Audience members were asked to quietly raise their hands to help with an Animal Avengers program.

Michael Opferman, a naturalist with Animal Tales of Mayfield, Kentucky, scanned the crowd and pointed to Lexi Willey to come up front.

Willey, 17, a Medora High School student, helped Opferman lift a cage onto a table. Opferman opened the door, and out came an African crested porcupine.

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With the porcupine’s black-and-white quills protruding, Willey couldn’t pet it. But she thought it was neat to be that close to an exotic animal.

“I like how calm it was, and I like that it was just able to walk around,” she said of the porcupine. “I like how it easily would go in and out of its cage because I know some animals are like, ‘No, I don’t want to go back in there.’”

The porcupine was one of six animals with unique characteristics that Opferman showed during the program, which recently was presented at the Boys & Girls Club of Seymour and the Jackson County Public Library branches at Crothersville and Medora. In all, nearly 430 people attended the programs.

“I think it was really nifty,” Willey said of the program. “A lot of kids, they learn visually and not just through verbal words. It’s nice to actually be able to see the animals, what it is and where it comes from.”

When Opferman pulled out a male chinchilla named Pikachu to start the show, the audience’s reaction was “Ooh!” He said chinchillas, which live in the Andes Mountains of South America, where it snows year-round, have the softest and densest fur of all mammals, averaging 70 hairs per pore.

“Where they live, it can be negative (temperature) year-round, and it doesn’t matter at all to them,” Opferman said. “They don’t hibernate. They stay alert the whole time. They are nocturnal, so they come out at night, which makes it even colder when it’s snowing out there. But they are perfectly well-adapted to it because of the amazing fur that they have.”

Opferman then put on some gloves, opened a cooler and pulled out a Hogg Island boa constrictor named Diego, drawing more “Oohs” from the crowd.

Boas’ unique characteristic is their strength. Opferman said they average about 60 inches in length but can exert 25 pounds per square inch of pressure when they wrap around something and squeeze.

“There isn’t a single person in here that all by themselves could get Diego off of them if he wanted to stay on. Nobody can lift 1,500 pounds,” Opferman said. “He is incredibly strong.”

Opferman said the nocturnal snakes, which use body heat sensors behind their nostrils and in front of their eyes to find food, were eliminated from Hogg Island and are now found only in pet stores.

The next animal was the 3-month-old female porcupine named Rapunzel. When she walked out of her cage, people said “Whoa!”

Opferman said this type of porcupine is a burrower. They dig in the African savanna for animal bones and bury them to gnaw on later.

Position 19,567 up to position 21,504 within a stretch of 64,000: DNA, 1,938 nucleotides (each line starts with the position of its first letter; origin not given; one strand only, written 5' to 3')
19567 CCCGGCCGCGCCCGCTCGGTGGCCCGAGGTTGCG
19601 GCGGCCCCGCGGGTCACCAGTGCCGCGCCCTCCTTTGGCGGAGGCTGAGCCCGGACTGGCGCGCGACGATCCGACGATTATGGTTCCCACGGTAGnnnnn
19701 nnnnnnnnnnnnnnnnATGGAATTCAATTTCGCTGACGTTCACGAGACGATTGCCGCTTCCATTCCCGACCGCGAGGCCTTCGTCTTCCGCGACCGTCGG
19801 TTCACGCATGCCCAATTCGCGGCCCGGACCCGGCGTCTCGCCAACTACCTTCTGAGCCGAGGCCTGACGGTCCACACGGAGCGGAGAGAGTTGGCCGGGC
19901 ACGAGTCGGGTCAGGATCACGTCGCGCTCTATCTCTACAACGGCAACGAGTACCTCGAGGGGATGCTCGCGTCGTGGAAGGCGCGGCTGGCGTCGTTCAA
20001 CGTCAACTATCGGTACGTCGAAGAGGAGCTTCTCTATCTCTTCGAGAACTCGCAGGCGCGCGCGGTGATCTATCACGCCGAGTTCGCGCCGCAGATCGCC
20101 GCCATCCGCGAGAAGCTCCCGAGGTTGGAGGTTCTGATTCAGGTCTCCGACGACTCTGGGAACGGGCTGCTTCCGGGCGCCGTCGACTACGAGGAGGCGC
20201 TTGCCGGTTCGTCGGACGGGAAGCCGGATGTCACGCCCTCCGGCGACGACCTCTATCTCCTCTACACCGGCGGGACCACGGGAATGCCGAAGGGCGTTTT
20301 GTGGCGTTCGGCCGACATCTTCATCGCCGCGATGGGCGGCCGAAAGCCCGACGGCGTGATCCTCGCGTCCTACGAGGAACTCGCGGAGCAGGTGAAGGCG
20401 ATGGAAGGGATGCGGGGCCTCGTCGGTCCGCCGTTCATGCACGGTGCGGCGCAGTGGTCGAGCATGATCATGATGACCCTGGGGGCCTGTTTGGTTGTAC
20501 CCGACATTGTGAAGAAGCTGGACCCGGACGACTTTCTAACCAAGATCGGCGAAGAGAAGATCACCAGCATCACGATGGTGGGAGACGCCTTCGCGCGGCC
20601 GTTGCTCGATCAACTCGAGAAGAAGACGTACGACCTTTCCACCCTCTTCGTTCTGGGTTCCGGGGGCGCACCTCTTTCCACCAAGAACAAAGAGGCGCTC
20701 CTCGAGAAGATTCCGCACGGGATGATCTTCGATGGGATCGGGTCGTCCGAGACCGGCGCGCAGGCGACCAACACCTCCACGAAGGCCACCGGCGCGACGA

“They collect thousands of them, way more than they ever need, but it helps keep the African savanna clear of bones,” he said.

Also, the African crested porcupine has quills on only its backside and uses them to fend off lions, leopards and other animals.

Opferman then pulled out a Von der Decken’s hornbill named Zazu, drawing “Aahs” from the kids and adults.

The unique characteristic of the East African bird is they cannot survive if they don’t work as a team. A female finds a male mate and looks for a hole in a tree for their nest. The female collects mud and mixes it with feces and places that on the inside of the tree, leaving a small hole so her mate can bring food to her and the babies.

As the babies get older, the female jumps out and seals the hole but leaves a small opening so she and the male can bring them food.

“Once they are old enough to fly, they dig themselves a hole and fly away,” Opferman said.

Opferman then brought out his favorite animal and “star of the show,” a 6-month-old female red kangaroo named Eva, and everyone went, “Awww!”

At that age, he said a red kangaroo will stay in its mother’s pouch for more than 20 hours a day, either sleeping or drinking milk. After nine months, the baby will go around on its own.

Once it’s an adult, a female red kangaroo can reach 5 feet tall, jump 30 feet and run 40 mph. While a male is larger and stronger, it can’t jump or run as fast.

The final animal Opferman showed, a black rat snake named Polo, was one everyone could touch.

Wyatt Combs, 9, of Medora, said he came to the program because he likes animals. His favorite was the red kangaroo.

“You got to see animals you probably wouldn’t get to see (on an everyday basis),” he said. “It was good.”

On the Web

For information about Animal Tales, visit or call 800-589-5408.

Author photo
Zach Spicer is a reporter for The (Seymour) Tribune. He can be reached at or 812-523-7080.